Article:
There are many options when it comes to staking tomatoes. It use to be that some straw under the plant was sufficient, but nowadays staking, so that they fruits are cleaner, less likely to blemish or be bothered by pests, is the most accepted method. Beyond that it’s your choice. Cages are often the most popular option, but they can topple over, make fruit hard to pick and are more likely to be heavier leaf growers than fruit producers. There’s also the chance of damaging the plants, especially the stems when working with cages.
Whatever you choose to do for staking, you’ll want to have a plan in place by the time you put your tomato plants in the ground. Try to get your support structures up either at the time of planting or within the first two weeks, this would be the first two weeks of June for most people. If it can’t happen until later, try to have it done by the end of June, or you’ll miss out on some key steps.
Individual stakes, in which the gardner trains the tomato up, are the best for better yields. They are also a good option for compact gardens, or for the gardener who can’t help buying more than they have room for, like me. In the end you’ll be glad you do it, but it does take work, especially in July when the tomato plants really jump. You will need to decide on the length of your stakes, anything four foot to six foot should be sufficient (this is the measurement from the ground up, you’ll need an extra six inches to a foot pushed into the ground). Tomatoes can be tied to the stake with a flexible material that won’t damage or rub the plant. I use retired tights (stockings/panty hose). They are flexible and easy to use and won’t damage the plants. I just cut the legs into 1″ strips and either use them as a loop or cut the strip to make a tie. You can also use an old piece of clothing that has some stretch, or purchase tomatoes ties at your local gardening center. Start soon after the tomato is planted. Tie each six inches, or less to the stake and pinch out any wayward growth to make the plants tall and straight. Use extra ties around areas with fruit development. This method requires plant maintenance almost every day.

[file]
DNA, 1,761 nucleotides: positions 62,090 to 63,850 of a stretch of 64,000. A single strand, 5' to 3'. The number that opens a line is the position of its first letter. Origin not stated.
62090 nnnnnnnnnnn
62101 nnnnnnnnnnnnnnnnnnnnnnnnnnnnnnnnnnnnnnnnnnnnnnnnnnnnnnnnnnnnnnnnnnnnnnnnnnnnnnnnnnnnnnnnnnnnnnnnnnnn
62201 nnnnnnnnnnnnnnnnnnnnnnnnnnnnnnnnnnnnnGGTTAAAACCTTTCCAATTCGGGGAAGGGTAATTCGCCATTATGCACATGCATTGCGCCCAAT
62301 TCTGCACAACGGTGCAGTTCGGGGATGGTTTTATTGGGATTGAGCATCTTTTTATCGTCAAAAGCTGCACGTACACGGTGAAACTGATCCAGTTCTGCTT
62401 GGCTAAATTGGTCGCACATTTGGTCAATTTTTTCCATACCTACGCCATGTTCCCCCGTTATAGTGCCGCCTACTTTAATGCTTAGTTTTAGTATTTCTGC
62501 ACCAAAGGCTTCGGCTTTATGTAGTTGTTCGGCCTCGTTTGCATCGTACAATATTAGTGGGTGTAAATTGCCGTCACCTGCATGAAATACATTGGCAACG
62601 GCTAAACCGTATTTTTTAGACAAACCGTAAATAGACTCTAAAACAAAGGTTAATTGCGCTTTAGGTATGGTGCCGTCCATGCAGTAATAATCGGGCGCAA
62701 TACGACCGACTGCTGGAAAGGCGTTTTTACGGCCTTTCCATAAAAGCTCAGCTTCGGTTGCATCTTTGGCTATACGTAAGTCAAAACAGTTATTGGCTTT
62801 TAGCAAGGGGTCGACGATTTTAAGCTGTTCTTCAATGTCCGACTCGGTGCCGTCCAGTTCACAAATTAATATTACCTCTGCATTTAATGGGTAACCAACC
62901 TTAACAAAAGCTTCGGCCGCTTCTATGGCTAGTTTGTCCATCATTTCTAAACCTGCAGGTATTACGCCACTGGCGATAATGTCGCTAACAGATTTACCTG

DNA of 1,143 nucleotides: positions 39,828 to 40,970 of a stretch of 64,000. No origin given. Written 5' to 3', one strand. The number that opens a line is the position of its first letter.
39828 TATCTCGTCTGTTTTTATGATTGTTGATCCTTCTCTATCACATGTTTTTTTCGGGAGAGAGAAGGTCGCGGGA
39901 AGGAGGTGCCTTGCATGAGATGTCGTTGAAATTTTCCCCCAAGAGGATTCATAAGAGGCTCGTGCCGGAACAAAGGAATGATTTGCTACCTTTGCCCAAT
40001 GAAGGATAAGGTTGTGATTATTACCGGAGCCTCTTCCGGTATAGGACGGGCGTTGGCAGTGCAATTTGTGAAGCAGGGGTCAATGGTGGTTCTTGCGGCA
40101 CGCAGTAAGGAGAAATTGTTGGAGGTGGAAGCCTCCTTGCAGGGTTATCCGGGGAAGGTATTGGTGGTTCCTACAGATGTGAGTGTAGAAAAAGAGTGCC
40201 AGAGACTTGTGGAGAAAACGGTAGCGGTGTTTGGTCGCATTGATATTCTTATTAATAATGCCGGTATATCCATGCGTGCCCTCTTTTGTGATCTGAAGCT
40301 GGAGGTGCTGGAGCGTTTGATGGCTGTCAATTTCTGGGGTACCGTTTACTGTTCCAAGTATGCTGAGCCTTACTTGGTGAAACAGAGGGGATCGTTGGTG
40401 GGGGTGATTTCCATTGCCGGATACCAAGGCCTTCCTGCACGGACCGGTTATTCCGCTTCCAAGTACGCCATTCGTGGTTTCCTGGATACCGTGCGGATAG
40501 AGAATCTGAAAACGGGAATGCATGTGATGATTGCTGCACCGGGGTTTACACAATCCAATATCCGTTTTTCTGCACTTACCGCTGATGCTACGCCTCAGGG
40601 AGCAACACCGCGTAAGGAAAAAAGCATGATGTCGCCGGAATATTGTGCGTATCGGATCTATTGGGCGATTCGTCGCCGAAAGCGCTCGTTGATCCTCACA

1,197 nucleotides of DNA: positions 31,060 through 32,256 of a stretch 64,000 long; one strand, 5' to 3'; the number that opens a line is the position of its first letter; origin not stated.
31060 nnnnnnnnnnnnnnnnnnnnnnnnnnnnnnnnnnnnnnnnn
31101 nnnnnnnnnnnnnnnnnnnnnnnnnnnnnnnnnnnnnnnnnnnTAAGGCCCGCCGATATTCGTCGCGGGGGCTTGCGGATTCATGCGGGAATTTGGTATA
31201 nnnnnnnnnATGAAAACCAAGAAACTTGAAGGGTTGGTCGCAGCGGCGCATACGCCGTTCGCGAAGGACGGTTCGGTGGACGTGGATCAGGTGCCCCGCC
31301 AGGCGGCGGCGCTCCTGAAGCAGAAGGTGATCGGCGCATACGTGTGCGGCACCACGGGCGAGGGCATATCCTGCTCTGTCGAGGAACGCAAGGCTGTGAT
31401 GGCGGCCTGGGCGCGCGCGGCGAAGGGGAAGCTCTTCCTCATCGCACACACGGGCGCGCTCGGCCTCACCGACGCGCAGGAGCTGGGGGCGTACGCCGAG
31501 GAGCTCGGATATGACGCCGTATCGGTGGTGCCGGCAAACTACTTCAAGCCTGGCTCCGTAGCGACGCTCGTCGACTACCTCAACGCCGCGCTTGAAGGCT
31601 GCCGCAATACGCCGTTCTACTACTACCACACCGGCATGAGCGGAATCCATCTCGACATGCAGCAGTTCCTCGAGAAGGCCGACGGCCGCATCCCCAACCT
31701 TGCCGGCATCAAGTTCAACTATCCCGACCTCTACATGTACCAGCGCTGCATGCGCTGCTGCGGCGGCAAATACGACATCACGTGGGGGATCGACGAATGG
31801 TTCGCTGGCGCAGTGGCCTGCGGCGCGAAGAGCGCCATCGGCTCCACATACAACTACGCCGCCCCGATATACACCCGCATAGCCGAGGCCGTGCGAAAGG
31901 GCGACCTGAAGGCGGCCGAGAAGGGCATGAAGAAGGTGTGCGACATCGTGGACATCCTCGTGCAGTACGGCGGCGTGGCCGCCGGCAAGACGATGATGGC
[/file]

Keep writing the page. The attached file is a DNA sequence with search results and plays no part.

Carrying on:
Using string has developed a following lately. It requires the same amount of work in the beginning stages, but not the daily maintenance of the individual stakes. You can build a frame that stretches across your tomatoes and tie heavy string vertically, something like clothesline string works well. Some gardeners use tent spikes to hold down the bottom of the strings. I tie rocks or bricks to the ends. Then you just train them up, not unlike beans. For this type of support method, some monitoring is needed each week. You can tie more string for supports, which means it’s a more flexible way to support tomatoes. Another way to use string is to put stakes at the ends of rows and tie string horizontally at intervals. This is the most versatile, as you can just keep winding the tomatoes stems through the string. without adding string or pinching stems.